And we should do well to remember the protest made by Signor Tittoni in the Italian Senate, for it concerns, not on'y Italy but ourselves. Signor Tittoni Ikmip us beware of ''the substitution for German hegemony of other hegemonies, less brutal in appearance but just as tyrannical and concealing a formidable plutocratic coalition and a colossal financial monopoly for the economic exploitation of the world.''

Let us take care lest, under the mask of a league of nations, we submit our destinies to some formidable plutocratic coalition, which, sitting at Geneva or at Frankfort. under some slimy Asiatic Caesar, would destroy all nations, England included, and crush, in a far more deadly way than was ever done by Rome the freedom of the world.

TWO TON8 FOR ONE.

In our last number we drew attention to the fact that Mr. Ilurley, chairman of the United States Shipping Board, commenting on the impression said to obtain in Britain that the control of the seized German ships in the United States will be temporary, observed, according to the New York correspondent of the Daily Mail, "Whatever method of adjustment is adopted, the ships will certainly be kept by this country.''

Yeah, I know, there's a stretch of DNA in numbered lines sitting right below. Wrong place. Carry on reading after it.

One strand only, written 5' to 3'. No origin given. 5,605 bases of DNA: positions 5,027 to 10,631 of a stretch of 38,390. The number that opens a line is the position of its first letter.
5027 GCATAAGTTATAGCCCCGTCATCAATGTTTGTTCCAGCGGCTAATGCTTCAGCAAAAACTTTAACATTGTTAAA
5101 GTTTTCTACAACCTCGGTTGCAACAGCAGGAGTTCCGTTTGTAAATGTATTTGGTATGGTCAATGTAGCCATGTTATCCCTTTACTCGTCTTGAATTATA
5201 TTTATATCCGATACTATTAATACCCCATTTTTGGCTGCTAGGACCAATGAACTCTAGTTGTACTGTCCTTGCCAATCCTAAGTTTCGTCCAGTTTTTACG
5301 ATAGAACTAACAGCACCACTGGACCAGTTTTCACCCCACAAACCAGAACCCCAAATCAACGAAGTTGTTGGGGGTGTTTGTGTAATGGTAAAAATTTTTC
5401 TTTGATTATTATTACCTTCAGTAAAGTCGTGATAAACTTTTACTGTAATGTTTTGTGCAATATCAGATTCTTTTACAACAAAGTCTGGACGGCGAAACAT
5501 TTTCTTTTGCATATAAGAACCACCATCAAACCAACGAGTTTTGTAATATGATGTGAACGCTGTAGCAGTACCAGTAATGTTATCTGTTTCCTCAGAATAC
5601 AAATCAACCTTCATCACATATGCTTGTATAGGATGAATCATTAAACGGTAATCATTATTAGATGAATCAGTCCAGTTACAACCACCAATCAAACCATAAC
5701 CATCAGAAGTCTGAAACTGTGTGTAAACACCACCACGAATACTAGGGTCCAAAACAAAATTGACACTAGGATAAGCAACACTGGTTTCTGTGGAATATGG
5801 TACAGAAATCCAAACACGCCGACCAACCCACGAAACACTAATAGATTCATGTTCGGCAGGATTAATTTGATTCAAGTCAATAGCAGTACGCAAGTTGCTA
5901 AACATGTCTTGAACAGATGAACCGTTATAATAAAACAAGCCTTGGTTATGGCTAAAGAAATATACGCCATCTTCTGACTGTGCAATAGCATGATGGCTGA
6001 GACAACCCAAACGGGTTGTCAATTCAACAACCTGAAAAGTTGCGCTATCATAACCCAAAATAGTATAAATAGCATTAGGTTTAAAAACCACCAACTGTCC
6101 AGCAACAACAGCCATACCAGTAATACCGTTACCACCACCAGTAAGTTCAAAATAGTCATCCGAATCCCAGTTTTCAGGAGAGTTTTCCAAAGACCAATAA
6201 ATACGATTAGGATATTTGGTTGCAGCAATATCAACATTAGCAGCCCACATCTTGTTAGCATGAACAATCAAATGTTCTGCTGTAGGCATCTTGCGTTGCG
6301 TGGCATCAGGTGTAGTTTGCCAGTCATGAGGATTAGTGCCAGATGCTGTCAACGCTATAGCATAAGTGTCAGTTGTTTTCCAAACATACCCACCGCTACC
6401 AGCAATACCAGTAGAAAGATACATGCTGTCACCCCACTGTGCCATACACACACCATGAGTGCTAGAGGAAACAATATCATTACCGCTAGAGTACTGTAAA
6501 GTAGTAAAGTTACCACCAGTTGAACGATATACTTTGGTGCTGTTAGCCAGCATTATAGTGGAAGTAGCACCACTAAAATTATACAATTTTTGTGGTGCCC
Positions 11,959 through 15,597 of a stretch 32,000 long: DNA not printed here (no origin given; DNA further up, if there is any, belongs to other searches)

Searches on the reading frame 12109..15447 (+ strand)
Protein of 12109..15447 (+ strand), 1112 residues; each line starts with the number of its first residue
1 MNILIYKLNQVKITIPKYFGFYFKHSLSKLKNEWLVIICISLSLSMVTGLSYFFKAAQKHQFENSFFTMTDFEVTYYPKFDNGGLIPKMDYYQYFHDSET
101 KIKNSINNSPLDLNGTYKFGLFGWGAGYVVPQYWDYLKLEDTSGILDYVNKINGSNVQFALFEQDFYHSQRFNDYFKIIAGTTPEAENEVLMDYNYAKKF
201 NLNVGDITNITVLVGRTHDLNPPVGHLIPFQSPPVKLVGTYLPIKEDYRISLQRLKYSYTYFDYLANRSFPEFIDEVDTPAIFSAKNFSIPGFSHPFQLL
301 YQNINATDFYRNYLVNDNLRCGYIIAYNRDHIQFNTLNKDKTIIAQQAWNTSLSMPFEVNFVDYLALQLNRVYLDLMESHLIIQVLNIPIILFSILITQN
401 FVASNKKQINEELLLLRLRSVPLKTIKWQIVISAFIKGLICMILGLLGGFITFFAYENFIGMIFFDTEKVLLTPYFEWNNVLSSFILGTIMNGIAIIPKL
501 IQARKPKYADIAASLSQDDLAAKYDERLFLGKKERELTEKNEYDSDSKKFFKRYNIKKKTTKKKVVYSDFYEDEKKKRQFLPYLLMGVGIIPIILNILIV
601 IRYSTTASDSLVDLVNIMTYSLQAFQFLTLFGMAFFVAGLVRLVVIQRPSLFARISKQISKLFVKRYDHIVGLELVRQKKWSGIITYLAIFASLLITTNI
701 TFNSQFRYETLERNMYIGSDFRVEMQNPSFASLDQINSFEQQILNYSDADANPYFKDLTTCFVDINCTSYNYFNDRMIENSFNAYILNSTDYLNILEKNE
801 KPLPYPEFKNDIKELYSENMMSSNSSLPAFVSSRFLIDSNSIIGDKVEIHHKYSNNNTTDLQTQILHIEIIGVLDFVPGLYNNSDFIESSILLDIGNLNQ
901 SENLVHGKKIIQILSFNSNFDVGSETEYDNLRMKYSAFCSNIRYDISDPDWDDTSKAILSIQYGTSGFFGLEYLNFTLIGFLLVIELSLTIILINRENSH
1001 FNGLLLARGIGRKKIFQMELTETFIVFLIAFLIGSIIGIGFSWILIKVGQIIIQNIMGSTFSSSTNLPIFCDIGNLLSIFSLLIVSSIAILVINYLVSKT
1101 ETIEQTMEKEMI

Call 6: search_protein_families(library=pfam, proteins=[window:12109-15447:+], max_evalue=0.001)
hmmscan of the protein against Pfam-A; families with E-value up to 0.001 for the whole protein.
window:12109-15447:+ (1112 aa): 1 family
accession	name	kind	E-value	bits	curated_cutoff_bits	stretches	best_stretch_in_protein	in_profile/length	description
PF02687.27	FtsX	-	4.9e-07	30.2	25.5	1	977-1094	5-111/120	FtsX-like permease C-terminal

This statement of Mr. Hurley's has now been corroborated by Mr. Lansing. In an interview with the Paris correspondent of the New York World, Mr. Lansing indicated conclusively that the vessels are now national property, saying: "They are now our ships, and I do not think there is the slightest chance of any change of ownership.''

In addition to these statements made by Mr. Hurley and Mr. Lansing, we have some evidence as to the opinion of President Wilson. The correspondent of the New York Sun cables: "President Wilson considers that, so far as American is concerned, the question of the German ships has been settled, British statements to the contrary notwithstanding." "When the matter came up before the council," the correspondent adds, "the President and Mr. Lloyd-George had an extended argument, ending in the flat statement by the President that American would keep the German ships now in her possession and settle for them in her own way. Whether the Premier accepted this now seems to be the question. Americans state that he did. * * * The President was advised in his stand by American financial experts in Paris."